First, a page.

Well, these are immigrants, one argument goes. They're not supposed to be here in the first place, and they don't enjoy the same rights as citizens. Corallo claims that border control has "stopped 12 known terrorists from getting into the country. We also caught hundreds of convicted felons." (The Voice could find no mention of these figures, outside of Corallo's comment.) The vast majority jailed as a result of the immigration crackdowns are, in fact, guilty of something—although almost universally of technical infractions like staying past a visa deadline or not taking enough class credits to fulfill the student-visitor requirements. Putting aside the important debate about whether prolonged detention is the right response to a paperwork problem, these folks technically are subject to monitoring by the U.S. government.

Yet this monitoring has hardly been equally applied. "They weren't calling in immigrants from Great Britain," the ACLU's Warren points out. "There's a really unjustifiable distinction being made."

That distinction is where 9-11–related profiling and the more traditional notion of racial profiling meet. That distinction is stereotype. Whether based on race, religion, or national origin, the special burden of a profiled person is being plagued by negative assumptions tagged to his or her "type."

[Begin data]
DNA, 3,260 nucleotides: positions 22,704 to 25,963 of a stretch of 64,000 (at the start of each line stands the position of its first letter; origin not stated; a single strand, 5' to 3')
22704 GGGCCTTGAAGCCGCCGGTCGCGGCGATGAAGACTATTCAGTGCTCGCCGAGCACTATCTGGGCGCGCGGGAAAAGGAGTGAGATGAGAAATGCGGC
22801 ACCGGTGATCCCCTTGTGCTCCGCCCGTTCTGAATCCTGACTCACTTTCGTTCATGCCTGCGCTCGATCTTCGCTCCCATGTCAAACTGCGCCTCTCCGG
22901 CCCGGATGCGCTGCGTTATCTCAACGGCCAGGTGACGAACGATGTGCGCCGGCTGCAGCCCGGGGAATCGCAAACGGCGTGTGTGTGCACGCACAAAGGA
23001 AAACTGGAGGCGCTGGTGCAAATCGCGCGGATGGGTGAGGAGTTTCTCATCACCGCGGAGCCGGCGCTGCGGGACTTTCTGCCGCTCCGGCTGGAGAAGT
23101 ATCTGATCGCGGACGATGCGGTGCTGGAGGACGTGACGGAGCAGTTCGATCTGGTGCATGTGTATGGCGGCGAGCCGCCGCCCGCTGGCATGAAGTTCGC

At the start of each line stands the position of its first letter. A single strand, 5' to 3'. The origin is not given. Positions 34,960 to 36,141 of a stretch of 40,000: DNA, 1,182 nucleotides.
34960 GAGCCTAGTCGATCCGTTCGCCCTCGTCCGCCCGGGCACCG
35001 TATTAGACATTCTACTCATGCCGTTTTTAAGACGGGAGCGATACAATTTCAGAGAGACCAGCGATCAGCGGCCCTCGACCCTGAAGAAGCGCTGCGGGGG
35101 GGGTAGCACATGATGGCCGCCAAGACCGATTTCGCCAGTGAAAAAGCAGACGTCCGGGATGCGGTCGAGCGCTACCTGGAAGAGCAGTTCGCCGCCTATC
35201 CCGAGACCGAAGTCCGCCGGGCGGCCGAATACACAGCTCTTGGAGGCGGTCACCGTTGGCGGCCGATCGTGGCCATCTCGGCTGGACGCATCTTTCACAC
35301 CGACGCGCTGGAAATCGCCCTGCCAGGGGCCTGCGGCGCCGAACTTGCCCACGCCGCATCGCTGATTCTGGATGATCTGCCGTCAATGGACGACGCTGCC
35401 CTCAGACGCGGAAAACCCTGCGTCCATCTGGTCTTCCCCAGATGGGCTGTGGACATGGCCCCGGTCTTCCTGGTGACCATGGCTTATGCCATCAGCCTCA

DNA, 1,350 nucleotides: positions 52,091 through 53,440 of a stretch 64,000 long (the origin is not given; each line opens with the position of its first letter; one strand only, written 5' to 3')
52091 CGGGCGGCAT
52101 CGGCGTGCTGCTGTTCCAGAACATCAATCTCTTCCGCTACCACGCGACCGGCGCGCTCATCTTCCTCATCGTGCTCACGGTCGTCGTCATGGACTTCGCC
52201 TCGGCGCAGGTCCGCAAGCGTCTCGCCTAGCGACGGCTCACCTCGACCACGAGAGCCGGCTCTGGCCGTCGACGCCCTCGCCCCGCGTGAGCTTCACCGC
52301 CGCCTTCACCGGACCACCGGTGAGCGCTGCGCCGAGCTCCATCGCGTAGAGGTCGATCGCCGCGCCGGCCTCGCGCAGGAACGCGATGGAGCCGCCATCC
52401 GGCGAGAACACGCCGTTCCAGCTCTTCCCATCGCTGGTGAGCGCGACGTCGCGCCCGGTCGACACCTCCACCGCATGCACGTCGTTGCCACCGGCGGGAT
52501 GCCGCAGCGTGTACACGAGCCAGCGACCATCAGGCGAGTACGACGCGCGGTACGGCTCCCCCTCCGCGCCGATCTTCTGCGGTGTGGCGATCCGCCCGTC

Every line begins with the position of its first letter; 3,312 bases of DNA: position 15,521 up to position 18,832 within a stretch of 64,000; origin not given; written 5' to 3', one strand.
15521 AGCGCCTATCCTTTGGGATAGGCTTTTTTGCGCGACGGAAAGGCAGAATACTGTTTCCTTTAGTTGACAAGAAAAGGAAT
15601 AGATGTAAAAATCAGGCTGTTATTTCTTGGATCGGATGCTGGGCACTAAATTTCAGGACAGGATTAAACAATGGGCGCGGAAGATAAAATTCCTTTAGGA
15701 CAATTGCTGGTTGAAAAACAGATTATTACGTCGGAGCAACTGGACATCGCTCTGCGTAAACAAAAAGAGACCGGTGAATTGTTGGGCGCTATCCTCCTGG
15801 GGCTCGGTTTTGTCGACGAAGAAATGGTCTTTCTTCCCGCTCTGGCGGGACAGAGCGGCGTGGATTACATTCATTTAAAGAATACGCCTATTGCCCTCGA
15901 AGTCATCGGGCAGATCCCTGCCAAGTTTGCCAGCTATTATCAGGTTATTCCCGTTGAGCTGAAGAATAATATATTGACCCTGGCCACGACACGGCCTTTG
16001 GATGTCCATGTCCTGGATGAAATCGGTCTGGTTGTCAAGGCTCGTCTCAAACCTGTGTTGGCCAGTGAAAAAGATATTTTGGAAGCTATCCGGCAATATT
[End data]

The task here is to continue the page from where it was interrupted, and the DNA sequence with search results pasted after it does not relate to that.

The result of such profiling is not just indignation but rank inequality. Says Leti Volpp, author of a widely cited 2002 law article entitled "The Citizen and the Terrorist," "Being a citizen means enjoying all the rights of a citizen. But 'driving while black' was a sign that African Americans could only enjoy second-class citizen-ship." She explains that people who are perceived to be Arab or Muslim face the same injustice. Instead of the right to be considered innocent until proven guilty, for instance, they "have to prove themselves innocent."